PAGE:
A year later, Hingis finds the going tougher

None | ByAssociated Press, Melbourne
Jan 18, 2007 11:53 AM IST

This year, having moved to No. 7 in the rankings - she was 349th at the start of the last Australian Open - she realises there's a lot of pressure for her to do well.

Year two into Martina Hingis' comeback from retirement and things aren't getting any easier.

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HT Image

"Everybody expects me to get to the quarterfinals, whereas last year every match was a big win, big victory," the 26-year-old Swiss star said on Thursday after her 6-2, 6-2 win over Russian Alla Kudryavtseva in the second round of the Australian Open.

"The young girls are pushing, and the ones up top, they want to stay there," added Hingis. "So it's pretty much the same situation, only that I'm more confident, I've played matches, I've played tournaments, and now I know where I stand compared to last year."

Still, she's pleased with her success in 2006. "It was a great year, a great season," Hingis said. "I'm definitely happy. It could have been better, it could have been worse. I'm looking forward to what this year is going to bring to me."

Off the courts, it could be a wedding - she and Czech player Radek Stepanek became engaged last month. No date has been set for the nuptials, and the couple remains tightlipped about the timing.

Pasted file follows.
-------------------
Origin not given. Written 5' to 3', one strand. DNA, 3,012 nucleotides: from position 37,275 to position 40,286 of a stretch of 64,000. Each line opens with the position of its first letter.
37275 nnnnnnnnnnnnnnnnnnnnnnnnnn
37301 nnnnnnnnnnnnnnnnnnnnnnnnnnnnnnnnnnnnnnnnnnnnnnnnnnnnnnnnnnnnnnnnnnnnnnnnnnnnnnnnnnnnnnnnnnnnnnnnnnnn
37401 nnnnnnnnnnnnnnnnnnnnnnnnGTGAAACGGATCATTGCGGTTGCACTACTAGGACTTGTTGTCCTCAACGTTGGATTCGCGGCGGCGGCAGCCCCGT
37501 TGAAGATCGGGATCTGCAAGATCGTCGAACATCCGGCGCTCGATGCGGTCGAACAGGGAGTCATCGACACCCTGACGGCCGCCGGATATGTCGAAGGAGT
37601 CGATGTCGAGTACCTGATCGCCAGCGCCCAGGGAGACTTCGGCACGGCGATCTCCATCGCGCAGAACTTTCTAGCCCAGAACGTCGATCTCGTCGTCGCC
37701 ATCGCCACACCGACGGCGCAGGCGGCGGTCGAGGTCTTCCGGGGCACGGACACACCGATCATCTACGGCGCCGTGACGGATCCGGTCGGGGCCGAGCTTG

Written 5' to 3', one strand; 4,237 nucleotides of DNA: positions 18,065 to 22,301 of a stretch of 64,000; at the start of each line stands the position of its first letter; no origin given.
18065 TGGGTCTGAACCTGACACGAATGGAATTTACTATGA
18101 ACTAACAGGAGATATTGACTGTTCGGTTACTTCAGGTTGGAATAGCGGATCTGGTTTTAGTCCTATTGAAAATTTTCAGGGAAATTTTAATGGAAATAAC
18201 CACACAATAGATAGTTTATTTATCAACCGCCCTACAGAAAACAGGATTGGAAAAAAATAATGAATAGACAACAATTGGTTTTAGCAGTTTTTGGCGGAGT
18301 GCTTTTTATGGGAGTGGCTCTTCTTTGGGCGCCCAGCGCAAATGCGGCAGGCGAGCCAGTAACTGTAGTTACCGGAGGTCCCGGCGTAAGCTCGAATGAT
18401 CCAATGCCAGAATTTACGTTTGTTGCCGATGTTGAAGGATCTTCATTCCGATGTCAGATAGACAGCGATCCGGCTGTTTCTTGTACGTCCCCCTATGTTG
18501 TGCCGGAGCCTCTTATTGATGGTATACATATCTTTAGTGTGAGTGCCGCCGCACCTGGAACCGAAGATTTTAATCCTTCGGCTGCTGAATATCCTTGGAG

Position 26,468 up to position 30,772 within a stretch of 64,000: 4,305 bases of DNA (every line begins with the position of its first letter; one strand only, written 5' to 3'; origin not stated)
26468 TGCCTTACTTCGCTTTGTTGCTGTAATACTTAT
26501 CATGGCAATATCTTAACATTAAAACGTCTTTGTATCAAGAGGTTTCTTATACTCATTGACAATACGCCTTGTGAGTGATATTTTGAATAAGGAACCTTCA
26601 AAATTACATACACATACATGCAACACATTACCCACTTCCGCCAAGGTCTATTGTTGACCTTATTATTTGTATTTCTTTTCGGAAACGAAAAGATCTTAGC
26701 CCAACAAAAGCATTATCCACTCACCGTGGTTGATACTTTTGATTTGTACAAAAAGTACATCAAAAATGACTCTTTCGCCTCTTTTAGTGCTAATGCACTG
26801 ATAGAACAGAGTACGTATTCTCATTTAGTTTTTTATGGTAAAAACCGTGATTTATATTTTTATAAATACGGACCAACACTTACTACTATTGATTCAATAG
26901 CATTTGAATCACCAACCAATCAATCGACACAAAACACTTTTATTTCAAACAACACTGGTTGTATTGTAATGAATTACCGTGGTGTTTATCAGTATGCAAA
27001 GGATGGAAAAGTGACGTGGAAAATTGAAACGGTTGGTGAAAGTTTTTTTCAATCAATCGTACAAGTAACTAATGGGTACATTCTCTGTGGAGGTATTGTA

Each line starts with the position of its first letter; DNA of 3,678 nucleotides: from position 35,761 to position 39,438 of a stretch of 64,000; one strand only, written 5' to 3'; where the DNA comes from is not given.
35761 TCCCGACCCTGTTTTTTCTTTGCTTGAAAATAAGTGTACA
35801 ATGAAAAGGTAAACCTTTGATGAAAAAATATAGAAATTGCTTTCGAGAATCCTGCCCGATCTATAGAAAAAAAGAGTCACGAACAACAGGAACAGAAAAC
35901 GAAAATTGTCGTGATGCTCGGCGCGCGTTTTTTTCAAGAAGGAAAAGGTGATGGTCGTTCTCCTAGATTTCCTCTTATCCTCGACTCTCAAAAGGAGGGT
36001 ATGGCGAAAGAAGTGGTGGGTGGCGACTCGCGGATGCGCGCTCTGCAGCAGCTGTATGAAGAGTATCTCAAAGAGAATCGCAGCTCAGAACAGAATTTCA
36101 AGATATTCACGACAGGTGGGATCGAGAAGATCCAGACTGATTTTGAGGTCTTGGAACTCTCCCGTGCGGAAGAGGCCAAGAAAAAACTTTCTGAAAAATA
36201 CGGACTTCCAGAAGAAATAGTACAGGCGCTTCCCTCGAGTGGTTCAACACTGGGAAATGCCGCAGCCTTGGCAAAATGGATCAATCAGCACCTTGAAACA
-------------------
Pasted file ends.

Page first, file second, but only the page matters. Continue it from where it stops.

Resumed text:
Hingis, however, spoke of their relationship. "I know my private life is balanced and I'm happy the way things are going," said Hingis.

"We both can focus on our games and not having to worry about anything else. We support each other. "You live a life at the courts, as well, which sometimes was missing. Now we both know that, OK, we go do our jobs and then the next day we can enjoy ourselves."

This year, having moved to No. 7 in the rankings - she was 349th at the start of the last Australian Open - she realises there's a bit more pressure for her to do well.

Hingis won three Australian titles in a row from 1997, then lost three consecutive finals before quitting the tour because of foot and ankle problems.

Coming back, she thinks the women's tour is deeper now than ever, and even the best players can get difficult matches from the first round at a Slam.

"The young girls, they just really attack," Hingis said. "That's what you have to face today, and anybody can come out on a given day, and you have to just work against that."

Her unlikely run for a fourth Australian title last year ended in a quarterfinal loss Kim Clijsters, and the two could meet again this year in the quarters.

"It's not an easy draw," Hingis said. "I really try to look just next round. That's why when people asked me at the press conference the first day, I didn't really know what was in the second round, how to pronounce her name (Kudryavtseva). Now I know."

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